Despite its successful adoption the Athanasian doctrine continued to be perplexing. God is of one nature, while man is of another nature. How could Jesus be a man if he was God? Or, how could Jesus be God if his nature was human? Did Jesus have two natures? Bishops tried to use reason to figure this out. Bishop Nestorius (428-431 CE, bishop in Constantinople) explained that Jesus had only one nature, a special blend of God and man. He asserted that God contributed the divine part of Jesus' nature, while Mary contributed the human part. He also claimed that since Mary contributed the human part of the nature of Jesus she could not be called "the mother of God" (as she was called by the Orthodox Christians). This explanation did not go over well because the Orthodox Christians worshipped Mary practically as a god. In 431 the Council of Ephesus declared the Nestorian explanation a heresy. They deposed Nestorius and exiled him out of the Byzantine empire, and persecuted his followers. To this day, the nature of Jesus continues to be a perplexity. In 1648 the English government, put a ban on explaining the nature of Jesus. Under the guidance of the Catholic Church, it passed a law making denial of the divinity of Christ a crime punishable by death.
A new issue came up in 589 CE: the power of Jesus within the Trinity. The Catholic church explained that Jesus had as much power as the Father to dispense the Holy Spirit. This explanation stirred another round of disputes. The Orthodox church protested it strongly. They claimed that only the Father has the power to dispense the Holy Spirit. From that point on, the Catholic-Orthodox relations gradually deteriorated to the point where by 1054 CE the Pope excommunicated the Patriarch of Constantinople and, in retaliation, the Patriarch hurled anathemas on the Pope.
In 1531 Michael Servetus (a Spaniard) wrote a treatise, Concerning the Errors of the Trinity. He tried to explain the irrationality of the Trinity doctrine. He was condemned by Calvin and his followers and was burned to death. The deification of Jesus and his equality to God has been defended by the kings of Europe. King James I became the "Defender of the Faith" and therefore, an enforcer of the belief that Jesus is God. Most European governments in a direct or an indirect way enforced the belief that Jesus is God.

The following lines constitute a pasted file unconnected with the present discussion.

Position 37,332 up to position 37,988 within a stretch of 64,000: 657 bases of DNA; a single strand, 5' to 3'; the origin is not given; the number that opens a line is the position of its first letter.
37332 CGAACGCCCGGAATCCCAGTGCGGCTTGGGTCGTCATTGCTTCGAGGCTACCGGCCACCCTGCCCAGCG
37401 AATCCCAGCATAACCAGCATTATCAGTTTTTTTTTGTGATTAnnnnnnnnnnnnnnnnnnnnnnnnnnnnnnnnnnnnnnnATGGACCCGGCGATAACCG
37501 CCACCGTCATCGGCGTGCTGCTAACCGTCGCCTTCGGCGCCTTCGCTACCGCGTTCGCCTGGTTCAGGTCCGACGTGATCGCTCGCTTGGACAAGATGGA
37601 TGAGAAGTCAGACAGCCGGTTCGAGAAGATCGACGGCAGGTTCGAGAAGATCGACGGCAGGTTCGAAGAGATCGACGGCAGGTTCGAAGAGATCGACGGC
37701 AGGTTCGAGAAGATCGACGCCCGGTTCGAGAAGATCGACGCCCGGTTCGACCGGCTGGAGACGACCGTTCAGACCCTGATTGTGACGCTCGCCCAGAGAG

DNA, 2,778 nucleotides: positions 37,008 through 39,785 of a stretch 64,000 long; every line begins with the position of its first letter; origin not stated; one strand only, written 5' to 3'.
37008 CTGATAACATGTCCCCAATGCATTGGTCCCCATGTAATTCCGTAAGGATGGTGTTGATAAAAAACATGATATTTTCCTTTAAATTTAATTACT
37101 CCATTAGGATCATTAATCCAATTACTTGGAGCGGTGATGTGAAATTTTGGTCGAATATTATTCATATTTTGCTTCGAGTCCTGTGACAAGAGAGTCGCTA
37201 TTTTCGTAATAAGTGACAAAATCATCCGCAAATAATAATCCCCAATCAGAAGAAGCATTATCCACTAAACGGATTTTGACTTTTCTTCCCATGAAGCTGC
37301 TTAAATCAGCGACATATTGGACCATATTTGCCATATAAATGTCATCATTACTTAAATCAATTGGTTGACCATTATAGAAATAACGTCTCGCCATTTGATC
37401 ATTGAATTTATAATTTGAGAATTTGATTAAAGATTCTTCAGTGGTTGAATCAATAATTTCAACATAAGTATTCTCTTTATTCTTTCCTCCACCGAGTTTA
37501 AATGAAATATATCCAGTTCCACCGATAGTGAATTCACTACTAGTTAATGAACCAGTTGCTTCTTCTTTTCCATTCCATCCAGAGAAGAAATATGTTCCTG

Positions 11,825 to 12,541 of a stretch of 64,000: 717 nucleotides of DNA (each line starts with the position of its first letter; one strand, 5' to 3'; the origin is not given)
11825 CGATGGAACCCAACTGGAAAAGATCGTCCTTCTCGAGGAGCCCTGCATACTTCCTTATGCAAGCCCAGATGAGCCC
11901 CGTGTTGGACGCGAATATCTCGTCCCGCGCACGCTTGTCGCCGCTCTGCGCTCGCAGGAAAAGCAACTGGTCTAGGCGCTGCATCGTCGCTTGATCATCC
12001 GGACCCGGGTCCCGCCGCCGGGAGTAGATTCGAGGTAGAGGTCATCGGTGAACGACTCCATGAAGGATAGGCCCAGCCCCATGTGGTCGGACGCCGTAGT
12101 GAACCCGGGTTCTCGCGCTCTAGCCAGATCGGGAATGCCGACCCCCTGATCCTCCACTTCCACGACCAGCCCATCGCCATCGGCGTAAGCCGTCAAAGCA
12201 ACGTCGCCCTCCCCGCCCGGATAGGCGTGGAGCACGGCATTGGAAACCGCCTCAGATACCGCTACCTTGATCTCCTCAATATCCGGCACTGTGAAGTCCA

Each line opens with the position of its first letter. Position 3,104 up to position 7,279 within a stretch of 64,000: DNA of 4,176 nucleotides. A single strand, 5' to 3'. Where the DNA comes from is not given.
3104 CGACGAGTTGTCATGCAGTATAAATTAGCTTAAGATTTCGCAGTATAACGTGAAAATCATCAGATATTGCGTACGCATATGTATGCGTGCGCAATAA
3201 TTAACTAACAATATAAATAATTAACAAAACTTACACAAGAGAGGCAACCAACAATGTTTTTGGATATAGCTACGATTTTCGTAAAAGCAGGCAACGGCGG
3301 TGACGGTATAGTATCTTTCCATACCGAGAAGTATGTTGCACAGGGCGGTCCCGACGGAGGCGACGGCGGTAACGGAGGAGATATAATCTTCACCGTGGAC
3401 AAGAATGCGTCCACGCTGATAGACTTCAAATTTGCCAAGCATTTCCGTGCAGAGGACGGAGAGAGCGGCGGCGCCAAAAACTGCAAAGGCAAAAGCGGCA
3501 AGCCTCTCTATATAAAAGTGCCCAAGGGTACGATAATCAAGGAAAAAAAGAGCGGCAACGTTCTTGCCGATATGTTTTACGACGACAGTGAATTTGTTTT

The perplexity of the Trinity remains unresolved. People learn in school that 1+1+1= 3. But in church they are told 1+1+1= 1. How can three distinct persons be one being? Conservative Christians admit that the Trinity does not make sense. M. R. DeHaan, a renowned Christian apologist, wrote, "The Trinity, that is, three persons in one, is a mystery which is revealed in the Bible, but cannot be understood by the human mind. Since man is finite, and God infinite, this is one of those things which must be accepted by faith, even though it cannot be reasoned out. The Trinity cannot be explained, but it must be believed ..." Believers are told to submit themselves to the interpretations of their spiritual leaders and accept them without understanding them.
The major beliefs of Christianity were formed by those who had the power to make their own views the standard view for the mass of believers.


Note: Opinions expressed in comments are those of the authors alone and not necessarily those of Daniel Pipes. Original writing only, please. Comments are screened and in some cases edited before posting. Reasoned disagreement is welcome but not comments that are scurrilous, off-topic, commercial, disparaging religions, or otherwise inappropriate. For complete regulations, see the "Guidelines for Reader Comments".

Comment on this item

Mark my comment as a response to Comparing Islam with Christianity by Ed Melik, Esq.

Email me if someone replies to my comment

Note: Opinions expressed in comments are those of the authors alone and not necessarily those of Daniel Pipes. Original writing only, please. Comments are screened and in some cases edited before posting. Reasoned disagreement is welcome but not comments that are scurrilous, off-topic, commercial, disparaging religions, or otherwise inappropriate. For complete regulations, see the "Guidelines for Reader Comments".

See recent outstanding comments.

Follow Daniel Pipes

Facebook   Twitter   RSS   Join Mailing List

All materials by Daniel Pipes on this site: © 1968-2023 Daniel Pipes. daniel.pipes@gmail.com and @DanielPipes

Support Daniel Pipes' work with a tax-deductible donation to the Middle East Forum.Daniel J. Pipes

(The MEF is a publicly supported, nonprofit organization under section 501(c)3 of the Internal Revenue Code.

Contributions are tax deductible to the full extent allowed by law. Tax-ID 23-774-9796, approved Apr. 27, 1998.

For more information, view our IRS letter of determination.)